|Panasonic GF1 with 20mm f1.7 lens on an IR converted camera|
I looked at this book as an opportunity to grab a book that may just be a big piece of photographic history. That might sound overblown, but Vivian's work has become so iconic in such a short period of time that even if you don't think she belongs in the same conversation as the great street photographers there is no denying her intrigue and appeal to the genre. I can imagine her dedication and passion for the art as she pursued it in solitary and without any need for feedback or platitude.
The book itself is somewhat disappointing in that it gives a very limited look in the text at this photographers life. I was hoping for a bit more history, but I suspect that there is actually very little known about Vivian. We know that the children that she cared for early in life were her caregivers when she was elderly. She also travelled to various places away from Chicago including New York and France. The book appears to cover mostly her early work in the 50's in Chicago, though I'm left wondering about her work later on in the 80's and 90's. I'd love to see the progression.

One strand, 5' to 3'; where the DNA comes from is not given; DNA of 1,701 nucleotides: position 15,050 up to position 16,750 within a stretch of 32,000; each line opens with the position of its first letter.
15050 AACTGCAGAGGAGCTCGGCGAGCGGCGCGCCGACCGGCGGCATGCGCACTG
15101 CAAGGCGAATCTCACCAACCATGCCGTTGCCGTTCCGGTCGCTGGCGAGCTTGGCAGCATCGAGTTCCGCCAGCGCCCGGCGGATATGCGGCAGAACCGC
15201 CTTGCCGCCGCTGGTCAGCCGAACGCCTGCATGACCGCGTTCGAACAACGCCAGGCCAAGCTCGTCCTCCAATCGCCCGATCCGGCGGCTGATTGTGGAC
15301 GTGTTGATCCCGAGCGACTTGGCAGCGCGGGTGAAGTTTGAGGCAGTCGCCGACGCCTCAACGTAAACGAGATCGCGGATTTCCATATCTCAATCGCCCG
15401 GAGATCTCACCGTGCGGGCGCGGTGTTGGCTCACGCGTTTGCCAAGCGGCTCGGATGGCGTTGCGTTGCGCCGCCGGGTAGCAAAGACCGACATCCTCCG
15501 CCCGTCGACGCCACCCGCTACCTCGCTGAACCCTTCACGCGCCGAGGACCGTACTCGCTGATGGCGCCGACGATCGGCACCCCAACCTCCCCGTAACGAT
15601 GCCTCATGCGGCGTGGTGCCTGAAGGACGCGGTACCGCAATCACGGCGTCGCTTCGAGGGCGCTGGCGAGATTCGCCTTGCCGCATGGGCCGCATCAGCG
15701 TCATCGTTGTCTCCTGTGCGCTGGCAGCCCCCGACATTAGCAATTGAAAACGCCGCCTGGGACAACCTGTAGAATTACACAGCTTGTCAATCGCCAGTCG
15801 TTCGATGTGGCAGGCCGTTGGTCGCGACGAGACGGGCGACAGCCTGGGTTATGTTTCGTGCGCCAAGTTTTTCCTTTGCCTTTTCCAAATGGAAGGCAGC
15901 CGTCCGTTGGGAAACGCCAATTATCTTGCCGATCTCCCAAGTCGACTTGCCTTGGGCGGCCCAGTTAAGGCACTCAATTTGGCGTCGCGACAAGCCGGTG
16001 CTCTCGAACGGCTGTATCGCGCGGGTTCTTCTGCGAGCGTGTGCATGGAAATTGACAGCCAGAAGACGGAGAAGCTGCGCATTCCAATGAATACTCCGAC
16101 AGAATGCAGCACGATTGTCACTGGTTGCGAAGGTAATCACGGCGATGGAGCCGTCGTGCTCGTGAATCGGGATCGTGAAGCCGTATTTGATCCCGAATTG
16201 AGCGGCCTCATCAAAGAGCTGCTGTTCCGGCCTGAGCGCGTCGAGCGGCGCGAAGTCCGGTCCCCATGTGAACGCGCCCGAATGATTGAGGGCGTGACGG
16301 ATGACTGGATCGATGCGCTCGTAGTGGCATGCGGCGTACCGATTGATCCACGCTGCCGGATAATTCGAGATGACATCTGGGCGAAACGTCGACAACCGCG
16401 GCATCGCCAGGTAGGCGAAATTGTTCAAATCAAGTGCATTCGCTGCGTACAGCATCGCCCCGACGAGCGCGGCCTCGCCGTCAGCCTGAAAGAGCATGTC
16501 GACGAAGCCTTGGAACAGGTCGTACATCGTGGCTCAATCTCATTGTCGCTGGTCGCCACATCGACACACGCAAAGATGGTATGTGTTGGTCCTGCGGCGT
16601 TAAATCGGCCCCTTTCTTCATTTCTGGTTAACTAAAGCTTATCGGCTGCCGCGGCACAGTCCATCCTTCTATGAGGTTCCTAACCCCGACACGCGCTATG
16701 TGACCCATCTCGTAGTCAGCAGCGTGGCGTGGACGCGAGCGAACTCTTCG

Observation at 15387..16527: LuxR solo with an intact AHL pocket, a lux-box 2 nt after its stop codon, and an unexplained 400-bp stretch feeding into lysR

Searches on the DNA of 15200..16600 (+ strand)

Vivian passed away in 2009 at the age of 83 and likely never realized how much of an impact her incredible art would have. Street photography is one of those arts that has, to this point in my life, completely eluded me. But I love it, love looking at it and respect it as a living history of our culture. Vivian's images in the book are beautifully reproduced in print from high quality scans. The people she captured were done with immense honesty and skill. It's a book I'm incredibly happy to have as part of my collection of art books. I just hope they follow it up in print with another.
|Olympus E-PL1 with 20mm f1.7 Panasonic lens with 'Grainy Black and White' art filter|